Tips on Management of Alopecia
Questions and answers regarding medical hair loss.
What is the cause of alopecia areata?
The cause is unknown but is thought to have an autoimmune basis.
What other diseases is alopecia areata sometimes associated with?
Organ-specific autoimmune disorders like Hashimoto's thyroiditis, pernicious anaemia, and also Down's syndrome.
What is the commonest age of onset?
Early adult life.
Alopecia totalis and alopecia universalis are two forms of alopecia areata - what is the difference between the two?
Totalis is when there is complete hair loss affecting the scalp and beard areas, whereas universalis involves the whole body.
When the patches of alopecia areata are examined what is seen?
Normal skin with normal texture, with the presence of `exclamation mark' hairs.
What is the normal course of alopecia areata?
The condition normally resolves completely within nine months of onset.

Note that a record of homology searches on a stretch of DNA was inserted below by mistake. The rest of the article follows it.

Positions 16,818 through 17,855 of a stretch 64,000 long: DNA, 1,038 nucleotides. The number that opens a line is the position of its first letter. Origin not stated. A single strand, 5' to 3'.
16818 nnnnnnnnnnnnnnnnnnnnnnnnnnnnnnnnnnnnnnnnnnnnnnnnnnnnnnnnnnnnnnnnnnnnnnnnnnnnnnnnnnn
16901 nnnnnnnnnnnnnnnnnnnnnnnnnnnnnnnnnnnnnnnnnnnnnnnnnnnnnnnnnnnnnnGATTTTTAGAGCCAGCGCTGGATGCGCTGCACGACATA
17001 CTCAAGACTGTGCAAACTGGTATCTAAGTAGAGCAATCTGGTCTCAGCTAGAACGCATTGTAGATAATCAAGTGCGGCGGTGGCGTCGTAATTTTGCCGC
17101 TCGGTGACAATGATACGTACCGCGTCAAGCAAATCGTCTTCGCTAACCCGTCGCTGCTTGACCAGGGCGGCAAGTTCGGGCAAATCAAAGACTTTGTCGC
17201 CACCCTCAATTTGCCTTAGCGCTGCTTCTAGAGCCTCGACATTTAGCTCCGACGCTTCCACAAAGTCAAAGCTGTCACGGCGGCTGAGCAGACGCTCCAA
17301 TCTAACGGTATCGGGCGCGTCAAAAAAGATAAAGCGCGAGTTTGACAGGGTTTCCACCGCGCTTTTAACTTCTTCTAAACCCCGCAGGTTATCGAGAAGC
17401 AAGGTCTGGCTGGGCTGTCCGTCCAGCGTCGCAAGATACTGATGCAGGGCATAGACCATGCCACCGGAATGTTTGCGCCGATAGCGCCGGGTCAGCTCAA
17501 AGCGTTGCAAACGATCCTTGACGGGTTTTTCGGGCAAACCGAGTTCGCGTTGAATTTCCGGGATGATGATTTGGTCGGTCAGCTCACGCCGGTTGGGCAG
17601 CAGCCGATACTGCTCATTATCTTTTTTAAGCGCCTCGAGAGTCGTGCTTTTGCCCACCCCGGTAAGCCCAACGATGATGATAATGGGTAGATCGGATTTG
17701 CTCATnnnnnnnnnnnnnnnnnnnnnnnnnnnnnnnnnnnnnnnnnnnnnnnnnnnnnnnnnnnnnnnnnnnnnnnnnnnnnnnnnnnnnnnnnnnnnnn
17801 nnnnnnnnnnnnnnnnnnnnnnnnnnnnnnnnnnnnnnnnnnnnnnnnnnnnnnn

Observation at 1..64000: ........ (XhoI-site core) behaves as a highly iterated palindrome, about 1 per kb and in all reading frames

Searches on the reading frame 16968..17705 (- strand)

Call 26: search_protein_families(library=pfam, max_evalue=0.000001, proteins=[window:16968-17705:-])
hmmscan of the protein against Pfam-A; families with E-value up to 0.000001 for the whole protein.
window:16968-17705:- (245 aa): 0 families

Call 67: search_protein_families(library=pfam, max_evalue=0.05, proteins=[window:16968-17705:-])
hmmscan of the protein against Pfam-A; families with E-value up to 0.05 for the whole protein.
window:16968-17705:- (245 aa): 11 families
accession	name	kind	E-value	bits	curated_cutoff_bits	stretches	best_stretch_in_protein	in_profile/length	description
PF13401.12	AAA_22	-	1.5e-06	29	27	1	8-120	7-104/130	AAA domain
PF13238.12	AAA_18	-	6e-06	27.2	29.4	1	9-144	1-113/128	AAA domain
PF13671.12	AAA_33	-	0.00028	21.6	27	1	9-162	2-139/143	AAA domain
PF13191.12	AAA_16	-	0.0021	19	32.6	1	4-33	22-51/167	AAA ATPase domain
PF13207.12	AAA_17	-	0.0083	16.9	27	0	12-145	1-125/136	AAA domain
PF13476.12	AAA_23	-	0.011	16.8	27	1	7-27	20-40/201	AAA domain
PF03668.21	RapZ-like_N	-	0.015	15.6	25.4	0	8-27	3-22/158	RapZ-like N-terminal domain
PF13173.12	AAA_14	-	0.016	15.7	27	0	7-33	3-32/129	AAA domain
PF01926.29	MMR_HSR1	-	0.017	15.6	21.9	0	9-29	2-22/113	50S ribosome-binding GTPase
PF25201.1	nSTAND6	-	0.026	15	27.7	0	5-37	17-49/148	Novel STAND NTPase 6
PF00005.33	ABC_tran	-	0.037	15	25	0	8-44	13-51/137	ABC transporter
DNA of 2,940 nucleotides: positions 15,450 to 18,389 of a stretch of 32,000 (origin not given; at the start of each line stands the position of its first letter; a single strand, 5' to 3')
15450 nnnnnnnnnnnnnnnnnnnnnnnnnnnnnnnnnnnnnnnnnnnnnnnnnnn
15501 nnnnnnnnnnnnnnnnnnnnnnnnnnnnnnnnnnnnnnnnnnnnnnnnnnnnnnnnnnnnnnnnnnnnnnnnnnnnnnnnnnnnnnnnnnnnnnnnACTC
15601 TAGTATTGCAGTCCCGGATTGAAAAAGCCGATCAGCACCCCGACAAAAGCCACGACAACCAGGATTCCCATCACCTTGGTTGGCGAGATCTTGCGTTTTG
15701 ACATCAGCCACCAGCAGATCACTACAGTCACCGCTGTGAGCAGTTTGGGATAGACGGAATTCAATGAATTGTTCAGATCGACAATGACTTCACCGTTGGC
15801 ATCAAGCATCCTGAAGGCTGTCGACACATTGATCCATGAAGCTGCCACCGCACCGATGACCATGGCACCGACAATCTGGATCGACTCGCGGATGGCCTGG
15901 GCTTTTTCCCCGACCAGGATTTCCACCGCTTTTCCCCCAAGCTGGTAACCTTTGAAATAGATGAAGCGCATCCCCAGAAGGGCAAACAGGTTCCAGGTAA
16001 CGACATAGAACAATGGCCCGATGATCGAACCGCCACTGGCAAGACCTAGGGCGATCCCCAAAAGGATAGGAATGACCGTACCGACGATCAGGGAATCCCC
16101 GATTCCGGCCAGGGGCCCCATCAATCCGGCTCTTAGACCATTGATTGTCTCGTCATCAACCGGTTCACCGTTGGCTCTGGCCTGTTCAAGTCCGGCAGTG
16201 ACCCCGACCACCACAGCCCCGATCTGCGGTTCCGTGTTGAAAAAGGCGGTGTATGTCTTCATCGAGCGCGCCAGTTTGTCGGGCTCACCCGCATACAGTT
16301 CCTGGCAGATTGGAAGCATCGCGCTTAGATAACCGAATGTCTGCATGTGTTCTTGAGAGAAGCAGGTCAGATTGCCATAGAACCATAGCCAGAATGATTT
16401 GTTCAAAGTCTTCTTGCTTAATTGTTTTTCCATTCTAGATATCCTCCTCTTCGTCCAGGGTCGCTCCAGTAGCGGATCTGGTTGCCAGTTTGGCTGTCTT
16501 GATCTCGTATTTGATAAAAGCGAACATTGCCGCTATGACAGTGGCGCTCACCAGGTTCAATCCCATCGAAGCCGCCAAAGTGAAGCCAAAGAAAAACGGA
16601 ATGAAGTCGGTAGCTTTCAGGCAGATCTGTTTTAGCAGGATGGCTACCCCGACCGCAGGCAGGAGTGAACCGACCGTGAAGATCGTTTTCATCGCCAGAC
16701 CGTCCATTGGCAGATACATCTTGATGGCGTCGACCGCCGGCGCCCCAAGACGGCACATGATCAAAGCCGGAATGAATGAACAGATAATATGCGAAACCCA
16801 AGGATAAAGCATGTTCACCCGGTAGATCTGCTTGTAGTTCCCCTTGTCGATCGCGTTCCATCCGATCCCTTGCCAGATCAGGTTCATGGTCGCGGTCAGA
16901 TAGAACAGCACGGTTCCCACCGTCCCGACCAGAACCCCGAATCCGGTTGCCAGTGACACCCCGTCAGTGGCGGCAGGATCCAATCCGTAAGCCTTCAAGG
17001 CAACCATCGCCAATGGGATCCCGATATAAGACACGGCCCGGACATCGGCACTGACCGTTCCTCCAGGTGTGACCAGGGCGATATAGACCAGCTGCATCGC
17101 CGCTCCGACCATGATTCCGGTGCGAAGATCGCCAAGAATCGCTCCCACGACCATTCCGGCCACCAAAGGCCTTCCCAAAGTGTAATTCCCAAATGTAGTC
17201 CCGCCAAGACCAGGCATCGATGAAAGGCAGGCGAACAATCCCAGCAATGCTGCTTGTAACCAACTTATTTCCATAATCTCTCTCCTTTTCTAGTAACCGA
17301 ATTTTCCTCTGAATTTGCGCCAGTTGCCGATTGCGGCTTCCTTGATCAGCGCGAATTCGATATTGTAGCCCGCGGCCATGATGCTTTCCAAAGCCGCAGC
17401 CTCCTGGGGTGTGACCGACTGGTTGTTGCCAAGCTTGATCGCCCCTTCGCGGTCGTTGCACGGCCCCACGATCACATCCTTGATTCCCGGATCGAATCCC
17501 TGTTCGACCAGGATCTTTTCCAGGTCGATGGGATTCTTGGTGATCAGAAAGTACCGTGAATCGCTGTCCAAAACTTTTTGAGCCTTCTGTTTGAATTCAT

What are the indicators of a poor prognosis?
Early age of onset, speed of hair loss and area affected. Universalis rarely recovers.
What changes may occur to nails in association with alopecia?
Pitting and ridging may occur.
What is the treatment of alopecia areata?
No treatment is particularly effective, but the following are often tried: intralesional steroids, UV light, PUVA, or topical irritants such as dinitrochlorobenzene.
What are the differential diagnoses of alopecia areata?
Tinea capitis, psoriasis, pityriasis capitis, pityriasis amiantacea, trichotillomania, lichen simplex.
* Du Vivier A. Atlas of clinical dermatology. London: Churchill Livingstone, 1997
* Hunter J et al. Clinical dermatology (2nd edition). Oxford: Blackwell Science, 1994
* Leppard B, Ashton R. Treatment in dermatology. Oxford: Radcliffe Medical Press, 1993
Compiled by Nigel Stollery, a GP in Kibworth, Leicestershire, and a clinical assistant in dermatology.
Copyright Miller Freeman plc Jan 14, 2002